Whilst the dervishes were explaining matters to Worcester the other prisoner was elbowing his way into the crowd around the Fifth Form notice-board, whereon were pinned the final lists. Jim Cotton was planted squarely before the board, eyeing the contents with huge delight, and when he caught sight of the struggling Gus he haled him vigorously forward.
“Here you are, Gus! By Jove, Toddy, you’ve done it this time, you old Perry fizzler!”
Gus eyed the list with delighted eyes.
This is what he saw: “First—Todd, A.V.R.—history medal, and chemistry prize.”
Need I say anything more of either Todd or Cotton? Todd entered the Sixth when the summer holidays were over, and Phil Bourne writes me often and tells me what a big gun Todd is in the schools. Jim Cotton was entered upon the roll-call of some celebrated “crammer” near the Crystal Palace. If crammers’ hearts could be broken, Jim, I should say, will accomplish the feat. But if ever James Cotton does get into the Army he will never disgrace his regiment.
THE END OF THE FEUD
Thoroughly satisfied with himself and all the world, Acton had on the last Saturday of the term—the election for the captaincy was to be held that night—left the cricket field to the enthusiasts, and turned his feet towards the old Lodestone Farm, the road he knew so well. He wanted to be alone with his happy thoughts. He was more than satisfied with himself, and, as he walked along, he mowed down with his ash-plant thistles and nettles in sheer joyfulness of heart. His long feud with Bourne would come to a joyful end that night. Mivart’s election was certain, and Mivart’s election would pay for all—for the loss of the “footer” cap, and for that terrible half-hour after Bourne had knocked him out, when he felt himself almost going mad from hatred, rage, disgust, and defeat. He had engineered his schemes beautifully; his revenge would be as perfect. The loss of the captaincy would be a bitter, bitter pill for Bourne to swallow.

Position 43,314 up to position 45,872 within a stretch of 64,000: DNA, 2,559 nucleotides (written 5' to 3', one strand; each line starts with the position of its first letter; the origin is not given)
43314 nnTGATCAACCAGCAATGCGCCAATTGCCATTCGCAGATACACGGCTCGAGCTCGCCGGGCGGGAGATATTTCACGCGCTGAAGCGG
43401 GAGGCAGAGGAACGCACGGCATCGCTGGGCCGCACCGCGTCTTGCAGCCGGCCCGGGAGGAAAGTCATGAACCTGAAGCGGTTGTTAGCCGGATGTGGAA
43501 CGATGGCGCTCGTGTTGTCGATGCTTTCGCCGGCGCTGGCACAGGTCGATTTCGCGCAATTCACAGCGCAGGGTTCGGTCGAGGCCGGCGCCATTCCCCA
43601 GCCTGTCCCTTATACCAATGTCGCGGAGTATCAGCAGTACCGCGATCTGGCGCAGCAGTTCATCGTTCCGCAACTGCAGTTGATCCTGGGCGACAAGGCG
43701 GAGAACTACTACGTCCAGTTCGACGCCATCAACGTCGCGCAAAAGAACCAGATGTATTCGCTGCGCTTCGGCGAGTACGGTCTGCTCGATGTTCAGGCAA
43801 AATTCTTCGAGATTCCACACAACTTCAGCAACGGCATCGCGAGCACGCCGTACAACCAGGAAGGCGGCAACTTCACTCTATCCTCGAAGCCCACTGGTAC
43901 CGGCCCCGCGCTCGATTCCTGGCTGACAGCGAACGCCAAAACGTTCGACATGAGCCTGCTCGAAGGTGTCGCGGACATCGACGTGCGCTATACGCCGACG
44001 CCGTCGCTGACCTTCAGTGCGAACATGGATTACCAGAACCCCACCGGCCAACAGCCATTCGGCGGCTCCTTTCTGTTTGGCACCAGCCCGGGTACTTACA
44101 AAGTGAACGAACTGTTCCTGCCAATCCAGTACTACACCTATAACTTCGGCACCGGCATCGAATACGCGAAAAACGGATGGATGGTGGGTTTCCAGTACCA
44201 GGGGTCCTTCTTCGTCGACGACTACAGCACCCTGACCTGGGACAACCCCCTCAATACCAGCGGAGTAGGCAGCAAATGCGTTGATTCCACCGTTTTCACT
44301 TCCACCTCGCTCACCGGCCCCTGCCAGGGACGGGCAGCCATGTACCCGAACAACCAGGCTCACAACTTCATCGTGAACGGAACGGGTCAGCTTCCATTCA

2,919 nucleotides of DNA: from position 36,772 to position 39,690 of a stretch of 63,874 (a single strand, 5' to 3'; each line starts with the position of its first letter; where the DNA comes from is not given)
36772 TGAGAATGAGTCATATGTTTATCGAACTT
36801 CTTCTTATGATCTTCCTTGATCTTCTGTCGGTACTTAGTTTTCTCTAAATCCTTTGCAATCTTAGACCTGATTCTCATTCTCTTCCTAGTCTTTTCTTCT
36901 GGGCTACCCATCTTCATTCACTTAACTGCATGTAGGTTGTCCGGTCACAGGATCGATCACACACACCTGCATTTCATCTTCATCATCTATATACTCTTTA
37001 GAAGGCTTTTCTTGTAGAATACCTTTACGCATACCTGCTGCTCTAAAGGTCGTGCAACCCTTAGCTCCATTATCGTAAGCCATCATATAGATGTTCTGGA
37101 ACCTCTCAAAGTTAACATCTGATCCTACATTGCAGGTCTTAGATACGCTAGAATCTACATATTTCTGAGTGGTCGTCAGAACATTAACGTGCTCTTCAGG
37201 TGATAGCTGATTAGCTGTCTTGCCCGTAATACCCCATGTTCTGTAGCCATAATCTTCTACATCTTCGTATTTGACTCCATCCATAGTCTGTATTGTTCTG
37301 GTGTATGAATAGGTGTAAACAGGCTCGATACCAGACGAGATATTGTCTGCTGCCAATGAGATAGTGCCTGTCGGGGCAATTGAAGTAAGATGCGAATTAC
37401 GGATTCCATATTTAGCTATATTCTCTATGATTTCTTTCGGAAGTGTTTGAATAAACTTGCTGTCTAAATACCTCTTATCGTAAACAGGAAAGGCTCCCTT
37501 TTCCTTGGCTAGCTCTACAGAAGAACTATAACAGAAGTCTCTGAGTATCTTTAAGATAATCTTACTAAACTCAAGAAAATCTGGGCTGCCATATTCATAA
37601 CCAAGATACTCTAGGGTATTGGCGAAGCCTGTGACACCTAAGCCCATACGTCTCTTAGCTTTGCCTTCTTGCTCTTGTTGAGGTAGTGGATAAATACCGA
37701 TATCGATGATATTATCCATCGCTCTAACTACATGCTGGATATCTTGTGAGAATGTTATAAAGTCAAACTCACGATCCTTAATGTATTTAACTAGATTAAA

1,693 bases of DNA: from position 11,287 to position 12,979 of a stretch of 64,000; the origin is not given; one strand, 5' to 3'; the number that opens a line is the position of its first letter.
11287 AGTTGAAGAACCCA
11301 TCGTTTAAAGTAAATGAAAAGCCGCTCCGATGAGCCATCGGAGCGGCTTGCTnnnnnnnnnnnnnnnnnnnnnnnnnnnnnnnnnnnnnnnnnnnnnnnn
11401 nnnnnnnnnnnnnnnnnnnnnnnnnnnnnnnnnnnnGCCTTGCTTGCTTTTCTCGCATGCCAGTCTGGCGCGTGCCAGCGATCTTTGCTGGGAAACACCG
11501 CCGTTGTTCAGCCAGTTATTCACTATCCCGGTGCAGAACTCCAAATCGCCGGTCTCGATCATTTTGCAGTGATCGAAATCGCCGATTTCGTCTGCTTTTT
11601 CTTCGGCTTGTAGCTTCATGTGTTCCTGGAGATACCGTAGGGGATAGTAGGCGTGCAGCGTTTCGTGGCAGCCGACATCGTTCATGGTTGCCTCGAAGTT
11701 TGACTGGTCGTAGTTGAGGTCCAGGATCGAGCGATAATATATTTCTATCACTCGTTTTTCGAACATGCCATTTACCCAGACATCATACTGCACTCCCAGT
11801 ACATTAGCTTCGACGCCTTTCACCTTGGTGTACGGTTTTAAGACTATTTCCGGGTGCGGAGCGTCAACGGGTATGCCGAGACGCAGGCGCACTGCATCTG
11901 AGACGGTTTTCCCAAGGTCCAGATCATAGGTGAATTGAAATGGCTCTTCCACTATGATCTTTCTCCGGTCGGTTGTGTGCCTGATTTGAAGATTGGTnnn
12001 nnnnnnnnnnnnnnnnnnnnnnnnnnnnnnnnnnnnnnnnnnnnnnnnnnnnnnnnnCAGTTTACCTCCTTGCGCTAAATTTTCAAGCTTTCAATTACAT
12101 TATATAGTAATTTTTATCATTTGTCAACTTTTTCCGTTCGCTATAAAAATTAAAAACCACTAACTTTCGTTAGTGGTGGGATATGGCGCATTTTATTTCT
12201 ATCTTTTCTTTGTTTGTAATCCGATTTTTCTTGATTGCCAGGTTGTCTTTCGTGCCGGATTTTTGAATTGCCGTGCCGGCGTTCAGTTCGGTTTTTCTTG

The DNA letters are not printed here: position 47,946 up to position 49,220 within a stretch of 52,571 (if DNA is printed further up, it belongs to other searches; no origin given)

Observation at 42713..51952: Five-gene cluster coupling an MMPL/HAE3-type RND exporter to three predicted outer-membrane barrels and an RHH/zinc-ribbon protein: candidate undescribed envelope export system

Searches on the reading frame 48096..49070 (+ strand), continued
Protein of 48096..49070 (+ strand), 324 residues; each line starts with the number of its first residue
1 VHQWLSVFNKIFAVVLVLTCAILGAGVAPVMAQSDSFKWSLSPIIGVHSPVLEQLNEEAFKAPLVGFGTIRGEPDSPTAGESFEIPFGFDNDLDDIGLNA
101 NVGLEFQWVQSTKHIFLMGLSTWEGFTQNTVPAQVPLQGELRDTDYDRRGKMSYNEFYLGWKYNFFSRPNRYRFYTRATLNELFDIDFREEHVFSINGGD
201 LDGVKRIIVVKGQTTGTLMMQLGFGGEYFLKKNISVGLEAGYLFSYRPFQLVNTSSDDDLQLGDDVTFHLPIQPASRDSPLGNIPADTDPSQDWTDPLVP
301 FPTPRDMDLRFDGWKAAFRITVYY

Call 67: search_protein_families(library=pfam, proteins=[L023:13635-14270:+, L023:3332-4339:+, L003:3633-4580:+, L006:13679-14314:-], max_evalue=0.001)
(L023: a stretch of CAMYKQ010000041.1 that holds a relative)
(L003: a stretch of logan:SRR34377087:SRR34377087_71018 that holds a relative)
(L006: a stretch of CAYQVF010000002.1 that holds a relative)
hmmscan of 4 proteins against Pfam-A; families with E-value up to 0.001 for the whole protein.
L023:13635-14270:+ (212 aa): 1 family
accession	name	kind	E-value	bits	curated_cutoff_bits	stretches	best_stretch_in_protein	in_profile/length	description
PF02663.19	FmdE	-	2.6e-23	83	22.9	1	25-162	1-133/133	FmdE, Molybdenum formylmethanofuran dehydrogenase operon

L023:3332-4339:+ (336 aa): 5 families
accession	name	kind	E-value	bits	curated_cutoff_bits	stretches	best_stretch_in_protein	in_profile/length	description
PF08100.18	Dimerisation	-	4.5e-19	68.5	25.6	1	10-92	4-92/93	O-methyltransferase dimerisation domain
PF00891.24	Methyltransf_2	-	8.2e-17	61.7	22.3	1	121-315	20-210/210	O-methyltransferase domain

Whilst he strode on, engrossed with these pleasant thoughts, he fancied he heard shouts and cries somewhere in the distance behind him. He turned round, and down the long stretch of white road he saw a cloud of dust rolling with terrific speed towards him. For one moment he wondered whatever was the matter, but out of the dust he could see the flashing of carriage-wheels, the glitter of harness, and the shining coats of a couple of horses. The carriage came rocking towards him at a terrible rate, sometimes the wheels on one side off the road altogether; the horses had their heads up, and Acton could hear their terrified snorting as they thundered towards him.
“A runaway!” said Acton, backing into the hedge. “They’ll come a cropper at the little bridge. What a smash there’ll be!” As the runaway horses, galloping like the furies, came nearer, Acton saw something which made his blood run cold. “Jove!” he cried, darting out from the hedge, “there’s a lady in the carriage!” Acton was almost frozen with the horror of the thing. “She’ll be smashed to pieces at the bridge.”